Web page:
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Finding Faith in Foreign PolicyReligion and American Diplomacy in a Postsecular World$
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Gregorio Bettiza

Print publication date: 2019

Print ISBN-13: 9780190949464

Published to Oxford Scholarship Online: July 2019

DOI: 10.1093/oso/9780190949464.001.0001

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Theorizing US Foreign Policy in a Postsecular World Society

Theorizing US Foreign Policy in a Postsecular World Society

Chapter:
(p.21) Chapter 2 Theorizing US Foreign Policy in a Postsecular World Society
Source:
Finding Faith in Foreign Policy
Author(s):

Gregorio Bettiza

Publisher:
Oxford University Press
DOI:10.1093/oso/9780190949464.003.0002

The chapter presents the book’s theoretical framework, which is grounded in a sociological approach to international relations (IR) theory. It suggests that to explain the causes and shape of the operationalization of religion in US foreign policy attention needs to be paid to the combined effects of macro-level forces represented by the emergence of a postsecular world society, and the mobilization at the micro-level of a diverse range of desecularizing actors who seek to contest the secularity of American foreign policy through the deployment of multiple desecularizing discourses. The chapter then conceptualizes four different processes of foreign policy desecularization—institutional, epistemic, ideological, and state-normative—which take place as religion increasingly becomes an organized subject and object of US foreign policy. Finally, it advances three hypotheses about the global effects of America’s religious foreign policies: they shape religious landscapes around the world in ways that reflect American values and interests; they contribute to religionizing world politics; and they promote similar policies internationally.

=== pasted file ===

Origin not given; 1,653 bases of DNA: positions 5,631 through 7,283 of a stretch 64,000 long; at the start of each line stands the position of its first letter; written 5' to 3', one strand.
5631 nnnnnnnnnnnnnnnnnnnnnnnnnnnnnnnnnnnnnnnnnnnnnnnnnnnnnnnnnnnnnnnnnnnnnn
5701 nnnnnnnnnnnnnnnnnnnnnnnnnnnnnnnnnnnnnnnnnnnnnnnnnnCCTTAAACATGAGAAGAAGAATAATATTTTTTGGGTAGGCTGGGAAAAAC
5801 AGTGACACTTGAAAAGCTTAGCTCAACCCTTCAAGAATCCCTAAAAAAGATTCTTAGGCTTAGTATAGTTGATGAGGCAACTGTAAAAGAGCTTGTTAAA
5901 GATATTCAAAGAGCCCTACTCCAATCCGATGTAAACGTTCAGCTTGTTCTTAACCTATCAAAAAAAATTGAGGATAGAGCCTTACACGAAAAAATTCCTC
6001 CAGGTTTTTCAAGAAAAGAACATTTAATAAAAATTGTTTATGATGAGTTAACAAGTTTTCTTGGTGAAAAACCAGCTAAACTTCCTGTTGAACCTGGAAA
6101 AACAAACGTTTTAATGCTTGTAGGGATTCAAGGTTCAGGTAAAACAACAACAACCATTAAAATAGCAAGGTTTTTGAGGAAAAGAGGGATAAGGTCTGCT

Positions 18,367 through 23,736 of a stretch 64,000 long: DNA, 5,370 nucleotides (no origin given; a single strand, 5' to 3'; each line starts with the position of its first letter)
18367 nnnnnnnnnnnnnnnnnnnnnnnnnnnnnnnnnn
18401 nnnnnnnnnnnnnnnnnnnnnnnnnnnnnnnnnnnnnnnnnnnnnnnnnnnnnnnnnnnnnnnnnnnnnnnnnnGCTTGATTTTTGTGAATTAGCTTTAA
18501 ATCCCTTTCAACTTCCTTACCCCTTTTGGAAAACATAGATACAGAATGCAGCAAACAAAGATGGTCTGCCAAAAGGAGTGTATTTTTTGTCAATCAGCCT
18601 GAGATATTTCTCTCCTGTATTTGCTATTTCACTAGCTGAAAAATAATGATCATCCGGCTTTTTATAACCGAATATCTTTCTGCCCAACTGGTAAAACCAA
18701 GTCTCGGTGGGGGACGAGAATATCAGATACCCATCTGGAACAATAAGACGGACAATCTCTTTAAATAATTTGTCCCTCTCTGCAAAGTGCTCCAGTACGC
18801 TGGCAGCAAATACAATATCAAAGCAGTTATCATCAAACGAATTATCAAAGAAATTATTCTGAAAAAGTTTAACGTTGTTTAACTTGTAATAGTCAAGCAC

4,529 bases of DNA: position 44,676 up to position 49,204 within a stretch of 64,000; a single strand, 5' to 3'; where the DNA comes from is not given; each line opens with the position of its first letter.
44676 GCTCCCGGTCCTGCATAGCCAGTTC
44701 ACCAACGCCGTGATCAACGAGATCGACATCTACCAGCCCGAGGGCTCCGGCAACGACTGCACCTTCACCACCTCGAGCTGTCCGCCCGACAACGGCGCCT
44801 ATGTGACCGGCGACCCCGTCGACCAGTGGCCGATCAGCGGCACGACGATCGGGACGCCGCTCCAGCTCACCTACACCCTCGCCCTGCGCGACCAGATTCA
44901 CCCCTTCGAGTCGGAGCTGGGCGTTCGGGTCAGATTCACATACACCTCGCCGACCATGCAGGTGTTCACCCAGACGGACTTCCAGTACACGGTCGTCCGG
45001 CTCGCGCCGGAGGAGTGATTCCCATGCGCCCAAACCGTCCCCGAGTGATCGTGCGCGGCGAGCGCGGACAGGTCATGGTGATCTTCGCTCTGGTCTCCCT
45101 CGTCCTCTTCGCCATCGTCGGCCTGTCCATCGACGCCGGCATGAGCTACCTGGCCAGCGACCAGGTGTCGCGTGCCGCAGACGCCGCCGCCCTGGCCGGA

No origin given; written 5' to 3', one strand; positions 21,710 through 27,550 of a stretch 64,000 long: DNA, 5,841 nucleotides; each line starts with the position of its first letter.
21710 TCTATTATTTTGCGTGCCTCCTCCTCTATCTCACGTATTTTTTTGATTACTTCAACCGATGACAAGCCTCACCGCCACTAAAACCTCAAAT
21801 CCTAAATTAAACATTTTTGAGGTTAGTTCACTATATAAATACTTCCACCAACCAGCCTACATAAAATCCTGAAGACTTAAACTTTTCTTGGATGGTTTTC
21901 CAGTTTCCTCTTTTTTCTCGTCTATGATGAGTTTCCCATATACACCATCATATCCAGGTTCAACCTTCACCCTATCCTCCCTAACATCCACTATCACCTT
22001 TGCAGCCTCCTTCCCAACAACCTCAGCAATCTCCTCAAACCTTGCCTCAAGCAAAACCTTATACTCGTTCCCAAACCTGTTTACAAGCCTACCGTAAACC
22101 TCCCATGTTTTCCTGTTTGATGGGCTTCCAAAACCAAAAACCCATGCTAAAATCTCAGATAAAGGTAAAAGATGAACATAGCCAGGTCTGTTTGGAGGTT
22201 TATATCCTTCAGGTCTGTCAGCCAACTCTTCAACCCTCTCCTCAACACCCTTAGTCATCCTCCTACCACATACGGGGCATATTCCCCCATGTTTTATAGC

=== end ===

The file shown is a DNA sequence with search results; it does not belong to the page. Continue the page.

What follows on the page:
Keywords:   American foreign policy, religion, postsecularism, desecularization, sociology of religion, IR theory

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